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David Copperfield has been wildly successful over the past five decades, and is now one of the most famous magicians of all time, known for performing stunning illusions — like making the Statue of Liberty appear to vanish before a live audience, among many other feats.
Now he wants to pay tribute to the magicians whose work he built upon, in the form of a new book, David Copperfield’s History of Magic, cowritten with Richard Wiseman and David Britland. It recounts the remarkable stories behind 28 groundbreaking magicians, plus photos of some of the tools they used in their acts, including Houdini’s straitjacket, handcuffs and water-torture chamber.
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All are from his impressive personal collection of magic props, costumes, photographs, books on witchcraft and conjuring (some hundreds of years old) and more, which he keeps in Las Vegas at the International Museum and Library of the Conjuring Arts.
Though he offers private tours, his fantastic museum is not open to the public. Why? It’s full of the secrets behind the magic.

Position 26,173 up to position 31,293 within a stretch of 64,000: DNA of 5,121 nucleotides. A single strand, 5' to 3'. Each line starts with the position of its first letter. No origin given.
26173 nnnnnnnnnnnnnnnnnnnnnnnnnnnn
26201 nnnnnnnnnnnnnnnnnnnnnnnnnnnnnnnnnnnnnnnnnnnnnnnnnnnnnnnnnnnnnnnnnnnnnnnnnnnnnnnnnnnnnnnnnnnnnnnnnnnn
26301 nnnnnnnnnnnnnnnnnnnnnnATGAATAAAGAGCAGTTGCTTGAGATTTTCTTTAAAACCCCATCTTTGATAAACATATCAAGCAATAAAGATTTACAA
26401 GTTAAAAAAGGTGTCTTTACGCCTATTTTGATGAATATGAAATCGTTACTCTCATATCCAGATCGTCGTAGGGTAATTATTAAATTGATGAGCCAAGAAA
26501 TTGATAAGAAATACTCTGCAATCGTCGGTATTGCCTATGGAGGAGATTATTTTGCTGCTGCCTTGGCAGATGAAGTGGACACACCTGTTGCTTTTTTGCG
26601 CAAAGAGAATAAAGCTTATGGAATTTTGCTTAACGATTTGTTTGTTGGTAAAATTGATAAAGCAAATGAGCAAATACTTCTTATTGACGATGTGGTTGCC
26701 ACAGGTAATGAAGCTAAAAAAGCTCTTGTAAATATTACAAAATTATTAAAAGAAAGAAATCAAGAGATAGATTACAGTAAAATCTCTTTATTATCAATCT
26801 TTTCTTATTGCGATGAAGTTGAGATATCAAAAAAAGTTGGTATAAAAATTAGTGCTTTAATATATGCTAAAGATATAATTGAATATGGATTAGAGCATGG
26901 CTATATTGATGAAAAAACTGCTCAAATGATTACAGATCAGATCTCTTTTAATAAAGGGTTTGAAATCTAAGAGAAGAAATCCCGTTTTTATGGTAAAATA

But he offered to show AARP around the museum, and talked to us about his collection, new book, remarkable career and why he has devoted his life to creating illusions.
The greatest magician of all time
My answer will surprise you, because it's not a name that you may be familiar with. It's a gentleman named Richiardi Jr. [a magician from Peru who performed in the mid-1900s]. He didn't move the art forward by inventing new technology, like I make a big effort to do, but he was a performer who took classic magic and performed it amazingly, and brought it to a very, very high level. Also [the 19th century French magician] Jean-Eugène Robert-Houdin, who invented a lot of technology, but also took magic off the streets and put it in a respectable setting. Houdin was so good and made such an impact that Houdini took his name and put an "i" at the end.
What quality a magician needs to be great
I think it's curiosity. I love learning. I love sponging ideas, and people that are good at my job have that same [desire]. I think also being likable: You don't want your audience to hate you. The audience has to be amazed by you, but at the same time they have to be able to welcome you in. And three Ps: passion, preparation and persistence.